Percy Jackson and the Olympians #1: The Lightning Thief by Rick Riordan

The Lightning Thief Book Cover

Title: Percy Jackson and the Olympians #1: The Lightning Thief
Author: Rick Riordan
Publication Date: March 2006
ISBN: 978-0786838653
Number of Pages: 400

What if the gods of Olympuswere alive in the 21st Century? What if they still fell in love with mortals and had children who might become great heroes — like Theseus, Jason and Hercules?

What if you were one of those children?

Such is the discovery that launches twelve-year-old Percy Jackson on the most dangerous quest of his life. With the help of a satyr and a daughter of Athena, Percy must journey across the United States to catch a thief who has stolen the original weapon of mass destruction – Zeus’ master bolt. Along the way, he must face a host of mythological enemies determined to stop him. Most of all, he must come to terms with a father he has never known, and an Oracle that has warned him of betrayal by a friend.

Source: Rick Riordan’s Web Site

I admit I’ve been putting off writing this review because I wasn’t entirely sure how I felt about this book. On a purely entertainment level the book is a fun adventure with friendship and all the other important things in a book like this should have. However I’m bothered by some of the implications in the book. I realize the author wrote the series for his son who has dyslexia and ADHD like the main character Percy. And I have to figure he meant for it to be an inspiring book about a boy with disabilities who finds out he’s a half-God and learns that his disabilities are gifts (which is a trope as well, but more on that in a minute).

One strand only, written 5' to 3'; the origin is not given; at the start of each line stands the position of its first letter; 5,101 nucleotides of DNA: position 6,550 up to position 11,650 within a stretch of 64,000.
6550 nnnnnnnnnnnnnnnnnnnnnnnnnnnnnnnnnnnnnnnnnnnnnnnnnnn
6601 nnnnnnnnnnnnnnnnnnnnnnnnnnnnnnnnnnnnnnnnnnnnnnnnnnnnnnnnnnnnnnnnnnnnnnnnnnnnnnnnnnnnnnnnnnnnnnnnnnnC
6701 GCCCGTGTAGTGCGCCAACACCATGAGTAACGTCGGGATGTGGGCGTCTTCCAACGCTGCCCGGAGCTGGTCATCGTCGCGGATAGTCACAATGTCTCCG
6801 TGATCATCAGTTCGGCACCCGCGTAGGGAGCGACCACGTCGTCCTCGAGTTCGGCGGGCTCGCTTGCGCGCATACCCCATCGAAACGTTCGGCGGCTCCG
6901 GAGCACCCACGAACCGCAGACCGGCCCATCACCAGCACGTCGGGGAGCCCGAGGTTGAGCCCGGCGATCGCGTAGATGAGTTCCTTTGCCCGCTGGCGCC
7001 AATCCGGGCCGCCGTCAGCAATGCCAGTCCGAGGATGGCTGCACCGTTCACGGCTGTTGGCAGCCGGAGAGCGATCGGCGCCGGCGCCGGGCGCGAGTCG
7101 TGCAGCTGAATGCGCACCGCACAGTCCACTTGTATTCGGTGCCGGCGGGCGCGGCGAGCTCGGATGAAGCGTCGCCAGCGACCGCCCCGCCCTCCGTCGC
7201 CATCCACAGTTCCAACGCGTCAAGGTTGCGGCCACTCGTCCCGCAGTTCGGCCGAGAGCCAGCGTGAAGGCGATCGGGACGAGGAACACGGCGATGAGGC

Even when I was first reading it I spent the first few pages wondering why Percy wasn’t getting any support or accommodations in the schools he was in. He talks about how he’s been kicked out of school after school because things keep happening and I couldn’t help but wonder if he had gotten more support from the system he wouldn’t have been kicked out. To be fair I think we were supposed to realize that most of the time he was getting kicked out not because of his disabilities but because various demons and other evils were causing problems and Percy was getting blamed for it. But even that bothers me – that he was getting blamed for things that weren’t his fault.

When we learn he’s really a half god and that his dyslexia is due to his brain being hardwired to read Greek and the ADHD is heightened battle reflexes we’re supposed to think that’s awesome that the disabilities are really gifts, right? Unfortunately, it’s a trope that’s been done to death. Have a look at the Disability Superpower page on TVTropes.com. Basically – it’s okay to be disabled because you have this other super power that makes up for it. And it’s not just Percy or the other half-Gods – there are other characters with disabilities that turn out to be hiding something else.

There’s also the problem of Camp Half-Blood – where all the half-Gods go because they can’t live in the real world. Granted it’s mainly because the bad guys would keep coming after them but still… being forced to stay at this one location for the rest of your life just because you’re a half-God? Oh but maybe you’ll get sent on a few missions because you’re hero after all, but after you’ll have to come back and stay at the camp because there’s nothing else for you.